Summary (Masterplots, Fourth Edition)
Poems and Ballads, published in three series, contains the major part of Algernon Charles Swinburne’s great lyric poetry. Whether the first series of these remarkable poems brought him fame or notoriety is a debatable question. One critic called him the most immoral of all English poets and has pointed to Poems and Ballads: First Series as the most obscene book of poetry in the English language. Other critics, like George Meredith and John Ruskin, were fascinated by Swinburne’s rich melodies and technical virtuosity. These two opinions of Swinburne reflect the most striking qualities of Poems and Ballads: The poems are an open revolt against Victorian prudery, and they are among the most technically perfect poems in English. To the reader of 1866, they were unlike anything published in England; while the critics loudly and indignantly denounced the volume, the public avidly bought it.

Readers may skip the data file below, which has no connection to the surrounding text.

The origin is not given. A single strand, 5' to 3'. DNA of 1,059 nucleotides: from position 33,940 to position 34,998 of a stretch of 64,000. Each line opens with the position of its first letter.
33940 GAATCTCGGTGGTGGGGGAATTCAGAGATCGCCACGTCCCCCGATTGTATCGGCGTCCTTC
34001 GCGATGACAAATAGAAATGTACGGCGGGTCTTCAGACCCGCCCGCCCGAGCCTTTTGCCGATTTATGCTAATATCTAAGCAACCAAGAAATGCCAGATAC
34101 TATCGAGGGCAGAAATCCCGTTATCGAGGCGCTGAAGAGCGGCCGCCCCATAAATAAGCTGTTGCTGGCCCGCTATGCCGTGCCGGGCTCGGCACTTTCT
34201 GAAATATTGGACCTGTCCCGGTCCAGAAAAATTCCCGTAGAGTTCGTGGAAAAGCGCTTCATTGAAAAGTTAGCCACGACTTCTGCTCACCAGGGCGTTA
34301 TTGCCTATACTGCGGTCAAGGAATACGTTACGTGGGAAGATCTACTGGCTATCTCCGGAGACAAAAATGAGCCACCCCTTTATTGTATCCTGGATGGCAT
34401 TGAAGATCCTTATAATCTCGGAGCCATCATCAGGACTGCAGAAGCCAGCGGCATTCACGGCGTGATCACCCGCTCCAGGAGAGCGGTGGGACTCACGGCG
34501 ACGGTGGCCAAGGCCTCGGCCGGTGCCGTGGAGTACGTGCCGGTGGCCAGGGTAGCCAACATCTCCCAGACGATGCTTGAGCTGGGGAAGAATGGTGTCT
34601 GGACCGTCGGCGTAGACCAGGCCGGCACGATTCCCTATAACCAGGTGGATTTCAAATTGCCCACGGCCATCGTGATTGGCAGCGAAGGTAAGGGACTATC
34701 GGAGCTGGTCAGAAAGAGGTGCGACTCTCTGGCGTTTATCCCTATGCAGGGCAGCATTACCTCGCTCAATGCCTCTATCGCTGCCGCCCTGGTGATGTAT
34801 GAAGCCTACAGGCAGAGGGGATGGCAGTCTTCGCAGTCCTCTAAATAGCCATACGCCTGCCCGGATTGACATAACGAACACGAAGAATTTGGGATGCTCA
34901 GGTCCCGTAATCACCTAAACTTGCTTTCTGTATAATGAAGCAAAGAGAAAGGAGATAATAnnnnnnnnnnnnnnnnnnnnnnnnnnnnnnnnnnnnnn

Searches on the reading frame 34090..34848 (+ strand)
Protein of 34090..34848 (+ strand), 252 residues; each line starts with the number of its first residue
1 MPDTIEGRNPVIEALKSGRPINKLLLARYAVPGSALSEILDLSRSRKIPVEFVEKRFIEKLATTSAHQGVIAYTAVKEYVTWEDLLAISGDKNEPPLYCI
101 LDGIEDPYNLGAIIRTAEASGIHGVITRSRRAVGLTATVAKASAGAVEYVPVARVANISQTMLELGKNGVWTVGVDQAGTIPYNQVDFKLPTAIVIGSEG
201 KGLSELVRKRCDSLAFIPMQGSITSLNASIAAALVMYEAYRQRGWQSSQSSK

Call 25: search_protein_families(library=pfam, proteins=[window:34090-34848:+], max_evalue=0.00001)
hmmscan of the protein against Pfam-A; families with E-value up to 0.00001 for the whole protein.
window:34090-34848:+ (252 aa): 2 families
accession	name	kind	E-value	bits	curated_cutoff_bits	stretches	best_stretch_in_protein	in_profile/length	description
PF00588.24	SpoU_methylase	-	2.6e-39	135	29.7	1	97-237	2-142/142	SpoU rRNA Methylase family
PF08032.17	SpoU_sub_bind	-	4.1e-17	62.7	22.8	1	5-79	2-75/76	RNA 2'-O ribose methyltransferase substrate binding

Swinburne’s major themes in the 1866 volume are sex, freedom, sadism, masochism, and the beauty of evil and of things corrupt or decaying. Influenced by the growing interest in the Marquis de Sade and Charles Baudelaire, Swinburne presents his themes without equivocation. Few poems before 1866 celebrated the pleasures of physical love with the straightforwardness of “Les Noyades,” in which sex is public and intensified by impending death, or “Fragoletta,” in which sex is given overtones of psychological maladjustment. Such sexual...
(The entire section is 1615 words.)
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